Israel holds toned down Independence Day celebrations as Gaza war rages

By Maytaal Angel

JERUSALEM (Reuters) -Israel began toned down Independence Day celebrations at sundown on Monday, with hopes for an end to the seven-month-old Gaza war dim, anti-government protests growing and internal divisions festering.

As the country marks its 76th year, firework displays were cancelled and the traditional torch-lighting ceremony at the Jerusalem national cemetery will be taped for TV audiences instead of livestreamed.

Opposition lawmakers blasted the move as an attempt at stifling protest against Prime Minister Benjamin Netanyahu, who has come under attack at live events from hecklers furious about his failure to bring home the 128 hostages still held by Hamas in Gaza.

Simon Davidson, from the centrist Yesh Atid party, posted a video on the social media platform X, accusing Netanyahu's Transport Minister Miri Regev - responsible for organising the torch-lighting ceremony - of bypassing Israel's parliament, the Knesset, and using the event for political objectives.

"They don't give a damn about the Israeli Knesset, and that means they don't give a damn about Israeli citizens," he said on the video.

"They are doing a staged ceremony filled with everything they want to introduce politically and present to the country. No audience, no live broadcast, no committee that cares about this ceremony."

The war began when the Gaza-based Palestinian militant group Hamas burst into border communities in southern Israel on Oct. 7, killing 1,200 people and taking more than 250 hostage, according to Israeli tallies.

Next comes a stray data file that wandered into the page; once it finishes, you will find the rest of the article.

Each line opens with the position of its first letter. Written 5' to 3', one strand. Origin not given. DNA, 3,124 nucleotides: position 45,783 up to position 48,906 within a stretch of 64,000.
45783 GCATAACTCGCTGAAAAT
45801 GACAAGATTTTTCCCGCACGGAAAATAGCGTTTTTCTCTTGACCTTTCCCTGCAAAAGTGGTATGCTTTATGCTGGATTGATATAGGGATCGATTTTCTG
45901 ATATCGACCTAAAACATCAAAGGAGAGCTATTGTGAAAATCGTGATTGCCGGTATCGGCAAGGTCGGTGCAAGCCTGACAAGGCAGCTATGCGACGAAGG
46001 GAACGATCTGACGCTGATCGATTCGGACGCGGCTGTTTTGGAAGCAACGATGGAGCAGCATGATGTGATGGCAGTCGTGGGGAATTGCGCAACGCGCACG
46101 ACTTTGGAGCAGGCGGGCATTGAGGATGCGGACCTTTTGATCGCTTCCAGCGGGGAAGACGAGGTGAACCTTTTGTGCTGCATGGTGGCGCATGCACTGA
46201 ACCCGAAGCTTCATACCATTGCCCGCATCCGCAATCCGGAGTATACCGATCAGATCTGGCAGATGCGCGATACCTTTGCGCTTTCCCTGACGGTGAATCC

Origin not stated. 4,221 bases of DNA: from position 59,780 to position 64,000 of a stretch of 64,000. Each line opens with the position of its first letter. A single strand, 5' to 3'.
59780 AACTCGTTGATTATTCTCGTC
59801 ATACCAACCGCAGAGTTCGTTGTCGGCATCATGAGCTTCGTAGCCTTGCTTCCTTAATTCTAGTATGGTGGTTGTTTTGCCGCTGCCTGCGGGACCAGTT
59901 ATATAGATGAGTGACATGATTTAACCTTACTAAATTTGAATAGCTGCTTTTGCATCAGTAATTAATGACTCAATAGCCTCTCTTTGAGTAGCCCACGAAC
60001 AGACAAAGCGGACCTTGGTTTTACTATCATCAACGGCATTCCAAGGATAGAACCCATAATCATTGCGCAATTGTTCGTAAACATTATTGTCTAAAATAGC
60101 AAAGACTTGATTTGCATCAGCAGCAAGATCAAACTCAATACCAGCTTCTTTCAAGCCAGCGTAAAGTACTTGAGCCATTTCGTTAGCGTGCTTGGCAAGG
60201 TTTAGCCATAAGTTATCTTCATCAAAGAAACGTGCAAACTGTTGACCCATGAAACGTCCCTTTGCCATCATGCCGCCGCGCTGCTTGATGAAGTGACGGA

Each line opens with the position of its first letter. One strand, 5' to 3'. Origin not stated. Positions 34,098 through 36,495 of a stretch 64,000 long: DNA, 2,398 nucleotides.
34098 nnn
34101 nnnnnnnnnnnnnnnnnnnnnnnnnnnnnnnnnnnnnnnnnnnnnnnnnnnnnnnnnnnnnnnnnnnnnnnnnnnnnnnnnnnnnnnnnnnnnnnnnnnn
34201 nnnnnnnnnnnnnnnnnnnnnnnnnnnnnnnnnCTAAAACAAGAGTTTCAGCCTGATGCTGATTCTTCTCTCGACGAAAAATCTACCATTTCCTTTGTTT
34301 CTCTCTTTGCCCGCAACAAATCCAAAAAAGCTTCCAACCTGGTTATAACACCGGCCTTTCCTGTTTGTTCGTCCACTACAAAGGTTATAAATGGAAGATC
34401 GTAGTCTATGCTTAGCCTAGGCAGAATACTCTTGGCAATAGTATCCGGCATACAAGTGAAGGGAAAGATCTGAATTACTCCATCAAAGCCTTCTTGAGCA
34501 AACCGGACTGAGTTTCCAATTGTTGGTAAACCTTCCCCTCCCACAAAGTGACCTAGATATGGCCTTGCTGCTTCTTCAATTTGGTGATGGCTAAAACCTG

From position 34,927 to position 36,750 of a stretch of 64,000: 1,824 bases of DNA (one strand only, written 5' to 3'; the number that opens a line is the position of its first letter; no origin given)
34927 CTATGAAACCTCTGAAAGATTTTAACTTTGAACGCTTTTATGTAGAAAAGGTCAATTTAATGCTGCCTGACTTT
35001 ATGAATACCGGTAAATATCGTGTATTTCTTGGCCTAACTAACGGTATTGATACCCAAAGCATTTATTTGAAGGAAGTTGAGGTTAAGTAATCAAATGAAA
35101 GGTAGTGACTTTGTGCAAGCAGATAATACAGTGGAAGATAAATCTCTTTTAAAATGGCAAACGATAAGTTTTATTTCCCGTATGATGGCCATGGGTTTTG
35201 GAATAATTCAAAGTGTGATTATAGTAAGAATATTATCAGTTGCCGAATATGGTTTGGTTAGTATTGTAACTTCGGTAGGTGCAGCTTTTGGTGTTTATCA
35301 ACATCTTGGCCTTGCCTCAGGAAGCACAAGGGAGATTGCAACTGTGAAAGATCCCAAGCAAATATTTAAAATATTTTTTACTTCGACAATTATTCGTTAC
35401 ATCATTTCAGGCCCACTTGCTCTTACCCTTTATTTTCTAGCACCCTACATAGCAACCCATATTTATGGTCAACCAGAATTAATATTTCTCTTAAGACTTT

Since then, a further 273 Israeli soldiers have died, mostly in an assault on Gaza that Palestinian medics say has killed more than 35,000 people.

"Although this is not a regular Independence Day, it is a special opportunity for us to realize the significance of our independence," Netanyahu said in comments pre-recorded for TV audiences.

Much public anger in Israel has focussed on the government of Netanyahu, a veteran conservative who continues to promote himself as guarantor of national security and who has stopped short of taking personal responsibility for the Oct. 7 attacks.

Protests calling for Netanyahu and his government to resign and for a deal to bring back the hostages are gathering steam in Israel. A large anti-government protest, billed as an alternate Independence Day event and underscoring the country's deep political divide, was held Monday evening in Tel Aviv.

"This year, Independence Day is not a holiday, and it's certainly not a happy one," said Chen Avigdori, whose wife and daughter were released from captivity in Gaza.

"Is there glory in a state that has abandoned its citizens and continues to abandon (its hostages) for 220 days now?"

A growing number of Israelis - nearly 50% - support an end to the Gaza war in exchange for the release of hostages - a view that was extremely rare in the weeks, if not months, following the Oct. 7 attacks.

Independence Day in Israel is observed from sundown on May 13 to sundown on May 14, immediately after the more sombre Memorial Day, in which Israelis pay tribute to the country's war dead, as well as those of have fallen victim to terror attacks.

Israeli Independence Day marks the country's founding in 1948, in which the British partitioned historic Palestine into Arab and Jewish states.

Palestinians lament the war that followed as the "Nakba", or catastrophe, as some 700,000 of them fled or were driven from their homes. Israel contests the assertion that it forced out Palestinians.

(Reporting by Maytaal AngelEditing by Ros Russell and Josie Kao)